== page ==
Everything about the way I work has changed in the past few years so I wanted to document it. I’m sure I’ll be using a different toolset in 12 months and, hopefully, I’ll be blogging about that too.
As a preface to this article, I wanted to mention my philosophy when it comes to adopting new tools or technology. Malcolm Gladwell describes four groups of people in his book The Tipping Point: Innovators, Early Adopters, Early Majority and the Later Majority. The Innovators are the adventurous ones. Next are Early Adopters who “were the opinion leaders in the community, the respected, thoughtful people who watched and analysed what those wild Innovators were doing and then followed suit”. Following that you get the Early Majority and finally the Later Majority.
I think that’s a good way to describe the way we adopt new tools in our industry and since it’s moving so quick, we all have to adopt to new ways of thinking or new tools at some point. It’s possible to be an Innovator or Early Adopter in a small area of what we do but impossible to do it with everything – there’s simply too much.
I fall somewhere between an Early Adopter and the Early Majority. I love checking out new tools or techniques or methodologies and I spend a large amount of my time reading, researching, and exploring. That said, when I pick a tool to work on a project, I want it to be production-ready, reliable, and well documented. Part of being an Innovator is giving up some of that production-readiness (and accepting the risks that come with it).
So, with that in mind, here are the tools and tech I’m using to build websites as of October 2014.
Development environment and hosting
For servers, I generally use Digital Ocean. They’re cheap, fast and they have great documentation on server administration. I’ve also had good experiences with Krystal Hosting, VidaHost and if you’re looking for something on the high-end, UKFast.
If you’re not using a CSS pre-processor, I recommend checking out Dan Cederholm’s SASS for Web Designers.
I’m still, almost exclusively, using PHP as my programming language of choice. ‘Learn Ruby’ has been on my todo list for around 5 years and I promise one day I’ll get to it. That said, there’s a ton of good CMS’ built using PHP and I’m also very excited about the Laravel framework.
Smashing Mag has a great starter guide on Gulp if you want to learn more.
Origin is my own frontend boilerplate. It’s nothing fancy – just a collection of
.scss files, my
.gulpfile.js file and an
index.html file ready to get going on a project. I wouldn’t recommend you use it as it’s built purely for the way I work and think. There are hundreds of great frontend frameworks but I wanted to build my own so that I know everything about it. I do play with other frameworks and essentially beg, steal and borrow what I can.
Sublime Text 3
Sublime Text has been my editor of choice for over 3 years. I wrote about my Sublime Text setup (although it’s a little out of date now). I tried out Atom recently but it felt sluggish in comparison to ST. I can’t emphasise enough how important it is to feel completely comfortable in your code editor. Spend time testing alternatives, customise the theme, the fonts, install plugins or packages and learn the shortcuts. It’ll pay off in dividends.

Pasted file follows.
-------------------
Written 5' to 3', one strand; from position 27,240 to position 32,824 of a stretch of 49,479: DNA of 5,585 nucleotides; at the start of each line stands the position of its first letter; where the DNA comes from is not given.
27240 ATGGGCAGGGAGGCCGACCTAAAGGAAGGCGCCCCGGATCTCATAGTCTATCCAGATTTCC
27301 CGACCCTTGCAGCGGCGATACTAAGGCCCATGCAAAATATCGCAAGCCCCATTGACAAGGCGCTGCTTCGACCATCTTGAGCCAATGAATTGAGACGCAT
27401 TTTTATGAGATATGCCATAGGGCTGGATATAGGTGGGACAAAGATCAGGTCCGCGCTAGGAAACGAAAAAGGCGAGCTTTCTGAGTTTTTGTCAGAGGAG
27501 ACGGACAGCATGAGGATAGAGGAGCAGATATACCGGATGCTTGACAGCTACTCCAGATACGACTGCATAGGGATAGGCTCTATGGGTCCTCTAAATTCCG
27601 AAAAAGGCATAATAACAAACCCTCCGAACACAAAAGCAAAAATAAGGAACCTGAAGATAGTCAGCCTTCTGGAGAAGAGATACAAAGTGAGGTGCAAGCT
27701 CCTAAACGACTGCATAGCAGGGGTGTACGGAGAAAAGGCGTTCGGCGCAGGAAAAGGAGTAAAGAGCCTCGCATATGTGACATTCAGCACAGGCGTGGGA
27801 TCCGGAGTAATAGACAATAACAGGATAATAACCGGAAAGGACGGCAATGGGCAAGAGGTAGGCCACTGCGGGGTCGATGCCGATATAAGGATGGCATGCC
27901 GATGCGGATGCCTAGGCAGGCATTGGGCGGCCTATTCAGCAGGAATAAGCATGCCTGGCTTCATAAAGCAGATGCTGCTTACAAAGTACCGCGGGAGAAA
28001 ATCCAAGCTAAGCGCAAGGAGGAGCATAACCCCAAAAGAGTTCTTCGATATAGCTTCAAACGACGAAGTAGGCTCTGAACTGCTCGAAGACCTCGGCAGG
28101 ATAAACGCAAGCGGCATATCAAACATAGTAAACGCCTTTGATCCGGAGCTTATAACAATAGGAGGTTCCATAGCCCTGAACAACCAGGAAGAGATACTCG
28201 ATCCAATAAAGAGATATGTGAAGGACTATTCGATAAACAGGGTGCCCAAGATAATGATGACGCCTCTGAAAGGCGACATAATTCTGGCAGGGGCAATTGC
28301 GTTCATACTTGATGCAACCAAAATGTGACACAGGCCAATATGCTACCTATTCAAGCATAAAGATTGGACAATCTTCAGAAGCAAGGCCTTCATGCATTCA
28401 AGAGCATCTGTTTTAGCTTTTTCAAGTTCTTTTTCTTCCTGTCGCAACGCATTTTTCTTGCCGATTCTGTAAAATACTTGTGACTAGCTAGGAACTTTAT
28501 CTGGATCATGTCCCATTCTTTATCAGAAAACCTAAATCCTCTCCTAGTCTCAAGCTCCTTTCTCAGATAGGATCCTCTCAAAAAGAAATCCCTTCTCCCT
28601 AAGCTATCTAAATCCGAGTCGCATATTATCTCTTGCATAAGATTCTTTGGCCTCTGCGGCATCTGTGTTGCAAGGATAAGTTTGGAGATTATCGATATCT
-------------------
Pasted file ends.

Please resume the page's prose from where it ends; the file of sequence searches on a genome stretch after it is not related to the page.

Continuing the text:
I use iTerm 2 with the drop-down visor view. I use Terminal for Git, Gulp, creating files and directories, changing permissions, etc.
On the odd occasion that I need FTP, Transmit is my client of choice. It’s also handy for connecting to Amazon S3 which I use to store backups.
Github + Github Pages
Bitbucket + FTPloy
I’ve recently been trying out Bitbucket and FTPloy as an alternative to Beanstalk. Beanstalk is a great app that I’ve used for several years, however, the combination of Bitbucket + FTPloy is a much cheaper alternative. FTPloy is missing a few key features, such as manual deployments, which might be a deal breaker.
Chrome Developer Tools
Chrome DevTools is one of those things that I think many of us take for granted. It’s really worth spending some time digging in and exploring as it provides a lot of powerful features and can save a ton of time, especially with debugging.
While I have a few different laptops, phones and tablets to test on, Browserstack is a really great way to test websites. It has a huge selection of operating systems and browsers, including mobile devices.
The majority of the websites that I build are powered by WordPress. Clients will often ask for WordPress as they had some previous experience with it. It does have some flaws by and large it’s stable and flexible. Every WordPress site I build uses my favourite plugin: Advanced Custom Fields.
Perch is great for smaller sites. Or if you want to add content management to a static site, there’s no easier way than Perch.
They’ve just released Perch Runway for larger sites which I’ve not tried yet.
Jekyll is a static site generator built in Ruby. It works great with Github Pages and powers this blog. I used Anna Debenham’s excellent 24 Ways article ‘Get Started With GitHub Pages (Plus Bonus Jekyll)’.
Other CMS’ I’ve used that are worth a mention:
- Kirby – a file-based CMS
- Craft – a flexible CMS with great templating
- Shopify – my go to platform for e-commerce
A few other tools worth mentioning:
3 years ago I didn’t know anything about the terminal or CSS pre-processors. We’ve come a long way in the industry in that time.
But, you know, there’s still things I should be using that I don’t. If there’s something I’ve missed, link it up in the comments or tweet at me!